March 2, 2024

Nigeria to unlock $18 bn worth of FDI in upstream oil, gas project, if govt. operators embrace sustainability, international standards – Wunti, NNPCL, Chief UIO 


Oredola Adeola

In a bid to effectively capture the over $18 billion worth of investment in Ubetta and Prowei projects (Total Energies), FDI on Bonga-North (SNEPCO), Agbami Gas Project (Stardeep), and Owowo (Esso) and other Nigeria’s upcoming upstream projects, the Nigerian Government and oil and gas exploration and production companies in the country have been urged to adopt sustainable practices, reduce greenhouse gas emissions, and implement international standards and best practices in the oil and gas industry.


Bala Wunti, Chief Upstream Investment Officer of NNPC Limited, made this remark during a panel discussion on the theme: “The Investor’s Perspective: Assessing the Attractiveness of Nigeria’s Energy Sector,” at the just concluded Nigeria Oil and Gas Energy Week in Abuja. 

Wunti while expressing optimism about the foreign direct investment (FDI) outlook for Nigeria’s energy sector, emphasised that it is crucial for the country to swiftly align with global discourses on hydrocarbon management and emissions reduction if the government and operators are committed to effectively capturing those upstream capital from foreign investors. 


EnergyDay’s check showed that Nigeria’s petroleum industry remains a lucrative and viable investment opportunity as more than over $50 billion worth of oil development projects are expected to be attracted through FDI and other funding sources under the present administration of President Bola Tinubu, if the country is committed to adopting measures to overcome economic downturn and exploring various alternative revenue sources, especially through natural gas commercialization and infrastructure development.



Several studies have highlighted the importance of sustainability in the oil and gas industry, including the need to combat gas flaring, adopt circular economy models, and improve corporate social responsibility practices.



The Nigerian government has already taken steps to reduce emissions from the oil and gas industry by finalizing its methane guidelines, which require companies to implement leak detection and repair measures, install flares with high destruction efficiency, and establish a system for reporting and verifying emissions.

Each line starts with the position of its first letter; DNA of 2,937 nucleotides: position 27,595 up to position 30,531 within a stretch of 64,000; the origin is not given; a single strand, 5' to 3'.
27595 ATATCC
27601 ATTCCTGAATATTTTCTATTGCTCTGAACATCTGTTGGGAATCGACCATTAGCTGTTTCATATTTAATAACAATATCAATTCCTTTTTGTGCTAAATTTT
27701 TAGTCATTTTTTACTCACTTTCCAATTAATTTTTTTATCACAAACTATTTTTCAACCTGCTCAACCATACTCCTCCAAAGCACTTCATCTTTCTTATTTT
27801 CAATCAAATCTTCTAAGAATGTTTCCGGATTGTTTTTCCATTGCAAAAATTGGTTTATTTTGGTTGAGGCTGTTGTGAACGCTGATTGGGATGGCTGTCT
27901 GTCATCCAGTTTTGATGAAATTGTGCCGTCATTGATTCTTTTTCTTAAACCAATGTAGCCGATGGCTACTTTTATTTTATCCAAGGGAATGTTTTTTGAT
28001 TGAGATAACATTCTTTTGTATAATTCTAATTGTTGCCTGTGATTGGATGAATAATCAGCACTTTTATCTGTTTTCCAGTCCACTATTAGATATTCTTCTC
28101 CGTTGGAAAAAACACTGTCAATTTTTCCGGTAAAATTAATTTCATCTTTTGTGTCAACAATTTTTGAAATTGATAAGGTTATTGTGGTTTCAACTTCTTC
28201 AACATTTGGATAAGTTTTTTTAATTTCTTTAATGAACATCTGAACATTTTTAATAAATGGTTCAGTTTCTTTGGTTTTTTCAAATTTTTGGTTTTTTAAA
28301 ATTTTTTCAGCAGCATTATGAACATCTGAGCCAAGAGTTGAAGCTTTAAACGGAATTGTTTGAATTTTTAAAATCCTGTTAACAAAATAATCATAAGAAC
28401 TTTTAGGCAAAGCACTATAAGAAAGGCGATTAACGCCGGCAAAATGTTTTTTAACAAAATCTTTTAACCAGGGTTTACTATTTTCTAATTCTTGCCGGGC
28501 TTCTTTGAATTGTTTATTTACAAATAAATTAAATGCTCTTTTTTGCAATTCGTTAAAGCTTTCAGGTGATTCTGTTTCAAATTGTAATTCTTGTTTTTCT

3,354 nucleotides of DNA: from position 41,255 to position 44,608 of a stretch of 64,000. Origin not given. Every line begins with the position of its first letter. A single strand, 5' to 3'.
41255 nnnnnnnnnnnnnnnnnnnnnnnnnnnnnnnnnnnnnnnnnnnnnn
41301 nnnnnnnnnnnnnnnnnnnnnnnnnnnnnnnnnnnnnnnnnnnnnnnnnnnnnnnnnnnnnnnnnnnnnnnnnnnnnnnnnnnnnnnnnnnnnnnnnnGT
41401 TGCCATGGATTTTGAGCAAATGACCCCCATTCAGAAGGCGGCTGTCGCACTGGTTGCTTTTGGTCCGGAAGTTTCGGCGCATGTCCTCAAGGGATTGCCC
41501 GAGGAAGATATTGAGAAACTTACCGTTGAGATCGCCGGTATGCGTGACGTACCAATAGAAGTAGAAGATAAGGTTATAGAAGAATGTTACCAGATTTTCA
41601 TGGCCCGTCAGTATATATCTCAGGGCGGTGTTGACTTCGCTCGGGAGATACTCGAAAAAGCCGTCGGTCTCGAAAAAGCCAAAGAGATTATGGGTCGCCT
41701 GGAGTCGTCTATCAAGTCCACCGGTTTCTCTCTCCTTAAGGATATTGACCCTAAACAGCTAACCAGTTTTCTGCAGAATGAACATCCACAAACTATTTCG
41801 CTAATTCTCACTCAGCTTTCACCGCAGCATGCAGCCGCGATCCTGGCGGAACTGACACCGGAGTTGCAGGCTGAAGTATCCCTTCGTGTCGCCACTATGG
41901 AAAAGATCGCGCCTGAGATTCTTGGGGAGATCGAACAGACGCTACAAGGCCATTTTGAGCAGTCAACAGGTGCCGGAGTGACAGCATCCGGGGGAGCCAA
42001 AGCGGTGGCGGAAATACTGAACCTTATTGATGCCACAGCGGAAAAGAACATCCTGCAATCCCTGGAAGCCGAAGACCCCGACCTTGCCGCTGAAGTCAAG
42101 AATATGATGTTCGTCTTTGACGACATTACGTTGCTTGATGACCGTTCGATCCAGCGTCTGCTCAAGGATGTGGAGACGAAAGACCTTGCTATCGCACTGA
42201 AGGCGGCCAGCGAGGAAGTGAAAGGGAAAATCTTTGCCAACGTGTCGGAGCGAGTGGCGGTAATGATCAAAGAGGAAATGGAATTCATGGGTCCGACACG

Wunti however noted that capital has been very discriminatory against fossil fuel production, adding that no one is interested in investing in projects that are not sustainable and that can earn speedy dividends in compliance with the global energy transition perspective.


That is what the upstream investment needs as it requires that both government and private sector players to synergise to go to the fund market to fit into the narrative of decarbonizations.


He said, “Gas is our destination fuel, not a transition fuel. This will be relevant up to the end of the century and gas will be relevant up till the end of the century. We have This is what we are using to rebase our economic mantra. We are talking about associated gas; we are talking about dry gas.


Wunti also discussed the need to address ongoing issues in the Petroleum Industry Act, including the Host Community Fund, Flare Management, and Penalty, and the Decommissioning and Abandonment Framework.


He further mentioned the importance of cost optimization, advocating for the development of local contracting capacity through a balance of local and international contractors.


He also spoke about the need to move away from insular practices and to advocate for collective action in project execution, adding that a commitment to co-creation and collaboration is critical to developing clear, stable, secure, and competitive project prospects that will continue to attract robust investment into Nigeria’s oil and gas sector.